Phil is free software, where ``free'' means freedom, not without price.
The source code, scripts, libraries, functions, object code, & possibly other elements of Phil are licensed according to the terms of the Lesser Gnu Public License (LGPL). This documentation about Phil is covered by its own copyright, not the Lesser Gnu Public License.
At this point, you might be thinking ``If software I create uses Phil, must my software also be covered by the Lesser Gnu Public License?'' No. You can sell your software & legally prevent your customers from copying it if you want. I guess you can even legaly commit one of the worst crimes against freedom of speech & freedom of though; that is, you can limit your customers's rights to study & reverse engineer your program. You can't limit the rights of your customers to copy, modify, study, or use Phil under the terms of the LGPL.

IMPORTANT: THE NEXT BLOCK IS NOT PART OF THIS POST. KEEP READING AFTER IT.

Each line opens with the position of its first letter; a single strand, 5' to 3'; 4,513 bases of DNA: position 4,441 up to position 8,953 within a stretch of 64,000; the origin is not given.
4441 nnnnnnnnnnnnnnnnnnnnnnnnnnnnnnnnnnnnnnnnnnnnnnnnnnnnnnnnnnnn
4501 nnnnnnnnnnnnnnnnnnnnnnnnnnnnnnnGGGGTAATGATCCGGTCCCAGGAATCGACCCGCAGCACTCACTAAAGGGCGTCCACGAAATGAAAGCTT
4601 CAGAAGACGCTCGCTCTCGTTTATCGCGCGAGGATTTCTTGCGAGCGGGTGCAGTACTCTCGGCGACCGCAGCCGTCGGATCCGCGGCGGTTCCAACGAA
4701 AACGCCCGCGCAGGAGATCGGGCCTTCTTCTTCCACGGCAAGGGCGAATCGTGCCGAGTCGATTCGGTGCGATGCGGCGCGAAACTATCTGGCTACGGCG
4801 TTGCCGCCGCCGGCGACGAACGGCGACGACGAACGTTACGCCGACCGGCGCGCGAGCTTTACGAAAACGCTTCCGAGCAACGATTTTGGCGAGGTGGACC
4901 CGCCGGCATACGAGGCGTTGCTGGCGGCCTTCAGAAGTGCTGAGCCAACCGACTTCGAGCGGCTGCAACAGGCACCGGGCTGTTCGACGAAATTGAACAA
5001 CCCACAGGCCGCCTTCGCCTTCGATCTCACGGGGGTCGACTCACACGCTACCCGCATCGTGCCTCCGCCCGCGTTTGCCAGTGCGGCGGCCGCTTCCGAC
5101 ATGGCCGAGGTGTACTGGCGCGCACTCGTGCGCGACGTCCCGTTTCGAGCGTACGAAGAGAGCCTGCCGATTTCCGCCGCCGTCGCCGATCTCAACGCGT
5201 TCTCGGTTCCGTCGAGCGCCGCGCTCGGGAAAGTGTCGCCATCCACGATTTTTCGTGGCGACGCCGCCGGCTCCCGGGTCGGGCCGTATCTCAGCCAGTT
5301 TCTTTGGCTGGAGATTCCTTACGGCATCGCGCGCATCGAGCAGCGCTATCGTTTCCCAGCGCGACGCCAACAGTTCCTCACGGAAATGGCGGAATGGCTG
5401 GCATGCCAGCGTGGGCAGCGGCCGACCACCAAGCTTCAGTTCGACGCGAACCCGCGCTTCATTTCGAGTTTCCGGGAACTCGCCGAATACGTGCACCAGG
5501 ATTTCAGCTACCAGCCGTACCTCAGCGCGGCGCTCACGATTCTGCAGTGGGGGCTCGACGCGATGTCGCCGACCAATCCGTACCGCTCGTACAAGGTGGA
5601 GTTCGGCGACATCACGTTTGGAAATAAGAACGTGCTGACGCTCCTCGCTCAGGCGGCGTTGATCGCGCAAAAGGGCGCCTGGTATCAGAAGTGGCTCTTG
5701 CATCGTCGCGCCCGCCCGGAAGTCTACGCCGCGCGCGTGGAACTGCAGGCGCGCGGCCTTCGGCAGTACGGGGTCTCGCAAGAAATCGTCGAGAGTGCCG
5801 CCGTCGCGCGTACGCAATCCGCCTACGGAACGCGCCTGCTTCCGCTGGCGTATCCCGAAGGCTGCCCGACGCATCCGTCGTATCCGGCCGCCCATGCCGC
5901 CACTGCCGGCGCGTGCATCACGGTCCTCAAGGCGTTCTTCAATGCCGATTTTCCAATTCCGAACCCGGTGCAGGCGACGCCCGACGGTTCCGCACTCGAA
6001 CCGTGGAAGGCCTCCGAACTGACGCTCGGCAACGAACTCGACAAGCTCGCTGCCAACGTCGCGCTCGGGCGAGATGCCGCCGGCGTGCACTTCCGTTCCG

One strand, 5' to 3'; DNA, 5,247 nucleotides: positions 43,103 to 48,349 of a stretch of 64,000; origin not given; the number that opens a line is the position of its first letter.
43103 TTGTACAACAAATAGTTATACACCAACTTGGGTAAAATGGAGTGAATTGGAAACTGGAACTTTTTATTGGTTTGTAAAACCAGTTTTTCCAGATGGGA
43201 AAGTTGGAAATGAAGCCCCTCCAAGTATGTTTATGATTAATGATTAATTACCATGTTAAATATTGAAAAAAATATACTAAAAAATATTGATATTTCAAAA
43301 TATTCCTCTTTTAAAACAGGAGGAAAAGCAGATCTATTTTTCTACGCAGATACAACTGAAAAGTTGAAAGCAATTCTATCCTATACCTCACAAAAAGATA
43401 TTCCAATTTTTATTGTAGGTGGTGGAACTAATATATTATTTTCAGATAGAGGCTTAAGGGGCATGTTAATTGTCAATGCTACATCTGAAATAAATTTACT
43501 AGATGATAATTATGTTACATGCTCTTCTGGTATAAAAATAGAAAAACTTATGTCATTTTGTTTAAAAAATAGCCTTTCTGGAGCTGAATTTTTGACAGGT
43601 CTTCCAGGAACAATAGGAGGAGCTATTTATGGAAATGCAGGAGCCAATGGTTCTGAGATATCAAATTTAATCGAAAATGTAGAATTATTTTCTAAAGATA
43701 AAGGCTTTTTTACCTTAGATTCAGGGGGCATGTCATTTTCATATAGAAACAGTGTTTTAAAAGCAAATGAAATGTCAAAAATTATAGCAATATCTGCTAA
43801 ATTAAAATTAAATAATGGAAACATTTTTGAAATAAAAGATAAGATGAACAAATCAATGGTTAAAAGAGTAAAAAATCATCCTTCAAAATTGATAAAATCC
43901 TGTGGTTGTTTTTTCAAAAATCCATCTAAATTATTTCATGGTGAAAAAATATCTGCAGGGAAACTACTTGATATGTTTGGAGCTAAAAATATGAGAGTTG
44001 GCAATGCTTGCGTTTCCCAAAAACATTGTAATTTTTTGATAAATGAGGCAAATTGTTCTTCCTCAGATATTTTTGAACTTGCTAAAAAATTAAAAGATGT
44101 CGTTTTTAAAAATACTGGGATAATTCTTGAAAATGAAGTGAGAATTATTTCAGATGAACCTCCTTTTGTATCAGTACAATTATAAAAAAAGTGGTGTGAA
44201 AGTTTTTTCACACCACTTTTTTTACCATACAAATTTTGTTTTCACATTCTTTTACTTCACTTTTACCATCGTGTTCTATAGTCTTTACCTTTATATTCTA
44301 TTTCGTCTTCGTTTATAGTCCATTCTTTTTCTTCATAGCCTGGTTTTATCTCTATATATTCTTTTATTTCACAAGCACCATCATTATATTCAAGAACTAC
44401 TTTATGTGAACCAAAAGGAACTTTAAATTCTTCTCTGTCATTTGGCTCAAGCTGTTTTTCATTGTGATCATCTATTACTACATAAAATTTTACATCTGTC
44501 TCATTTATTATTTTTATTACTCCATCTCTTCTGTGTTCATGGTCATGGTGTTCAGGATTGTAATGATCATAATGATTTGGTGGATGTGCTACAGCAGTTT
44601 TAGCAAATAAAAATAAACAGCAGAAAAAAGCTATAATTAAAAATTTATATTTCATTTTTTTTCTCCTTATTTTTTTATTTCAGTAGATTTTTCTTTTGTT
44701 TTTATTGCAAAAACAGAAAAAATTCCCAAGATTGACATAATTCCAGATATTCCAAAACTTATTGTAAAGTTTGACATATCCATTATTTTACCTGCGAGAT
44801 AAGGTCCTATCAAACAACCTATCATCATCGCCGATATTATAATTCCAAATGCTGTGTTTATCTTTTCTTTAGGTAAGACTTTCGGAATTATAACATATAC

It'd sure be nice if your software were free software, too.
If your program is free software, Phil's license agreement probably presents no worries for you.
You can read more about free software at the Gnu Website.